Trust me, it has often been anything but an easy job. Harder, for sure, than scraping already-chewed gum off school desks. And sometimes I don’t get paid much more than I did working that summer job as a custodian. I’ve given up a lot (regular vacations, financial security, lots of sleep) to get where I am. But the difference is that I’m passionate about children’s books in a way I never was about gum-free desks. It seems so obvious to me now, it’s hard to believe sometimes that it took me so long back at the turn of the century to figure out that what I wanted to be when I grew up was somebody who writes for kids.
Have you thought about doing the same as your career? Maybe it’s time to start claiming that dream! There are no guarantees whatsoever that you will get published, or that you will make a livable wage. Many people who try end up deciding they want to be something else when they grow up. You’re the only one who knows how strong your own passion is. And maybe you’ll decide you’re willing to try despite the hard work, stay-cations, and lack of guarantees.
There are many things I know now that would have made the process a whole lot easier if I’d known them when I was just starting out. That’s the primary reason that Mentors for Rent came about—Laura and I both made a commitment to help other writers learn from what we did wrong, and what we did right. We’ve just scheduled our 202nd session, and along with the ninety or so books I’ve written, I’m proud that along the way to building my own career, I’ve had a small role in helping so many other writers build theirs!
Back when I was just getting started, I had no idea how it would all turn out. But look at me now–if you share my passion, my story probably sounds like it has a true storybook ending!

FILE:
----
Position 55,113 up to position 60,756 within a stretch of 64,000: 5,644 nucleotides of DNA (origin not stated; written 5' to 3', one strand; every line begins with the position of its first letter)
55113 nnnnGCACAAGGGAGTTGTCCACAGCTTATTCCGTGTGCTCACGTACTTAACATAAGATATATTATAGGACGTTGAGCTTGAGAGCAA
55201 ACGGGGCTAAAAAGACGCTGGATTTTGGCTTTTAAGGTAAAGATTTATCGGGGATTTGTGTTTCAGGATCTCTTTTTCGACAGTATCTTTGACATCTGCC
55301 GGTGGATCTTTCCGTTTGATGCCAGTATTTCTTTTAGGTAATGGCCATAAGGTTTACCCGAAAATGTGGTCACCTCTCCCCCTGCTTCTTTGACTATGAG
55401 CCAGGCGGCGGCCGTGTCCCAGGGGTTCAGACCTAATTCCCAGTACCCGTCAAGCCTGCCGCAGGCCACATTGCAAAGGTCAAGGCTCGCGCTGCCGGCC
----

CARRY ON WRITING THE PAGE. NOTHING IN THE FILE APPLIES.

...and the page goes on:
[If you’re a Mentors for Rent client, scroll down for our special offer!]
Just a reminder: If you are one of the past clients who has participated in one of our 202 sessions, Mentors for Rent has a special holiday gift for you. We’re calling it “Leap Year Cheer.” 2016 is a Leap Year—if you’d like to talk with us about how to take a leap forward in your career, this is the time to do it!
The Leap Year Cheer special costs only $66 (our typical minimum session fee is $96). Here are the basics:
–Sessions will be 45 minutes in length, maximum.
–Session must be conducted via Skype.
–The not-yet-taken slots are available Tuesday, January 5 at 11am, 12pm, or 1pm; or Wednesday, January 6 at 4pm (all Central time), until filled.
–Slots are offered on a first-come-first-served basis; PayPal payment will confirm your slot, but if payment is not received within 24 hours we’ll offer the slot to someone else.
–You must have been a Mentors for Rent client at some point from January 2011-December 2015 to qualify.
We can spend your session time on a brief critique (a picture book, a few poems, or the opening pages of a longer work—basically 10 minutes of read-aloud time); on reviewing your cover letter or synopsis; on Q&A about marketing or career building; or on goal-setting for your 2016 writing year.
For any of you who happened to be accounting majors, here’s the fine print about how the discount works out: Our usual session minimum is 1-hour ($96). In this case, we are offering a special 45-minute option, which calculates out to $72. On top of that, we are ALSO giving you an additional $6 discount (to celebrate 2016)—for a total session cost of $66!
To choose one of our Leap Year Cheer sessions, start by selecting from the remaining time slots here (after which, we’ll send you a PayPal request).